I sat down to write about this subject, and it just struck me that it’s acually a pretty large and complex topic, hard to write about without leaving things out. So I decided to blog about it little by little rather than in one fell swoop.
First of all, in case you don’t know, fr0st is a fractal renderer I’m in the process of building. You can get a copy here, if you don’t mind working with pre-alpha software. There are some significant technical and design differences between it and implementations of the fractal flame algorithm (such as Flam3, Apophysis, and a handful of others), but I will get more into detail on these aspects at some other time.
Right now, I just have a little anecdote to tell about how it all started.
I can pinpoint the exact moment the idea came into being. It was on an ordinary day just like this one. I was tinkering with Python, having just started teaching myself to program, more out of curiosity than any practical application I could have drawn from it.
And then, all of a sudden, an idea struck me: What if there was a fractal renderer that acted completely in real time, slowly blending one frame into the next as you changed the flame’s parameters? It was very curious, because from one moment to the next, the idea was just there. Popped into my head out of nowhere.
I could wrap up the story now, because on the exterior, there is really nothing more to it. But I think it’s important to go a bit more into the why and how.
So, I was sitting there, with this idea in mind, which seemed curious but was not realistic at all to execute considering my limited skills. And then I felt a really strong urge to just leave it at that and go on with my (mildly boring and unispiring) life. But that’s not how it ended, obviously. The idea started nagging me, haunting me, making me feel bad for not doing anything about it. You see, I value creativity very highly. And I was taking this little gift my muses had brought me and throwing it right into the garbage.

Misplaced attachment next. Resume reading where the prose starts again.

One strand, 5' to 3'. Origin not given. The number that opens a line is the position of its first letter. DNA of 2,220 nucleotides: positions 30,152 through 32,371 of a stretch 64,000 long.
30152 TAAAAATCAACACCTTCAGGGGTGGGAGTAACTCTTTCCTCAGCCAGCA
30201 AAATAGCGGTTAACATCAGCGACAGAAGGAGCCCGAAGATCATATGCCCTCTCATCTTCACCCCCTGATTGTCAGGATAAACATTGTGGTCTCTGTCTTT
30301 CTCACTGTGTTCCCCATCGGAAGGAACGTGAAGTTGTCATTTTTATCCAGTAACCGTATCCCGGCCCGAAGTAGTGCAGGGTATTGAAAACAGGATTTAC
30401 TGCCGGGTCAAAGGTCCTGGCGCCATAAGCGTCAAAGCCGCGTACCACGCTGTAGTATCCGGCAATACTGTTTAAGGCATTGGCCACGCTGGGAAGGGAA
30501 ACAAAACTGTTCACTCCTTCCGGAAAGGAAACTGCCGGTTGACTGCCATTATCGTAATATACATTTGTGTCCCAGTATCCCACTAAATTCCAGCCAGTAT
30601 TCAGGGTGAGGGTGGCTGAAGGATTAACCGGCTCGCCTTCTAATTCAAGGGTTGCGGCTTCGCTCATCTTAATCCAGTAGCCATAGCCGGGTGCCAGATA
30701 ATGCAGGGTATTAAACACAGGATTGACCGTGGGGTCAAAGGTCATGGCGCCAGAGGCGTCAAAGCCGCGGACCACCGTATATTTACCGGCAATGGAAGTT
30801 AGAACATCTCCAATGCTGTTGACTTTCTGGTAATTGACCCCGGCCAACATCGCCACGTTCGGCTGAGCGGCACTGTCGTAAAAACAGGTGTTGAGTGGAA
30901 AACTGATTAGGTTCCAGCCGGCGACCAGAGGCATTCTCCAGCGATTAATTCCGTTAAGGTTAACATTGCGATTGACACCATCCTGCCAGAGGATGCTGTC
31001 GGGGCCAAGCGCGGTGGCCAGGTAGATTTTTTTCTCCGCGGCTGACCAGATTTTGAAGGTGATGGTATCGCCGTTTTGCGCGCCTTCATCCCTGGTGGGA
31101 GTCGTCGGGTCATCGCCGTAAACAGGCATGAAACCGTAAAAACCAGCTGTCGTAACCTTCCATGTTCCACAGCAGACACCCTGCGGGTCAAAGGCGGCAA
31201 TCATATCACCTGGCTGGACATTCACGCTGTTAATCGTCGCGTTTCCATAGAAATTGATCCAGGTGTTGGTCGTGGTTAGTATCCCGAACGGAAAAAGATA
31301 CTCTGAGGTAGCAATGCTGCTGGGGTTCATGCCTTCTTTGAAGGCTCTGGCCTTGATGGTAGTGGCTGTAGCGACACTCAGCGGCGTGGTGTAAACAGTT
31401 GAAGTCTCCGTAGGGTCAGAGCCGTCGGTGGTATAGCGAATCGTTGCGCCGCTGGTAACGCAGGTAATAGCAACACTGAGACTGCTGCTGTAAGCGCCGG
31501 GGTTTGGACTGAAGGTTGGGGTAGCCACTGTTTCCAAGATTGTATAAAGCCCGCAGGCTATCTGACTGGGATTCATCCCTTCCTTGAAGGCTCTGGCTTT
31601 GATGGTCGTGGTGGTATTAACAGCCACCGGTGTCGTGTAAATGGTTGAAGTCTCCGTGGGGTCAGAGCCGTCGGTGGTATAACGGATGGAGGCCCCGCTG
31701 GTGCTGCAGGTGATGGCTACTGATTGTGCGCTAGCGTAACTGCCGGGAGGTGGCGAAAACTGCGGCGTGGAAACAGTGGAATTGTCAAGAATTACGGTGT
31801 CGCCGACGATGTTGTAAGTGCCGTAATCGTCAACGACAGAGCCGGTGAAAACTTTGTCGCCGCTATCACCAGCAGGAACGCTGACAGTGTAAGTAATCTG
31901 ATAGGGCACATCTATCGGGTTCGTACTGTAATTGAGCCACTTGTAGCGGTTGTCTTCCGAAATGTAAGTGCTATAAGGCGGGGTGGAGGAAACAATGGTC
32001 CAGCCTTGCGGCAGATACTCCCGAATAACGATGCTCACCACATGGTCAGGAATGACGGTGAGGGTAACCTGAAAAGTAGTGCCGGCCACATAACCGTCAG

So I did what anyone who dares to call himself an artist, a spiritual and creative being, would have done: I sat down and made it happen. I don’t know how, but after a sleepless night involving a lot of hacking around and banging my head against the metaphorical wall while blankly staring at the flame paper, at 7 a.m. I suddenly had a Sierpinski’s Gasket looking back at me from the monitor, one that I had built myself using nothing but lifeless numbers and a lot of ifs and fors. And it was exhilarating.
The point of this little story is that it’s very easy to convince yourself to avoid doing silly things like that. There are supposedly more important things in life, more responsible ways to act, more relevant activities to spend your time on. But if you don’t go that extra mile to turn your ideas into reality, even if doing so doesn’t make any logical sense, what’s the point of it all? I could easily have let Fr0st disappear before it even came into existence, but I didn’t, and here it is. What for? I’m still finding out 😉
Next, I’ll talk about the design of fr0st itself, and the most important lesson I learned from doing it.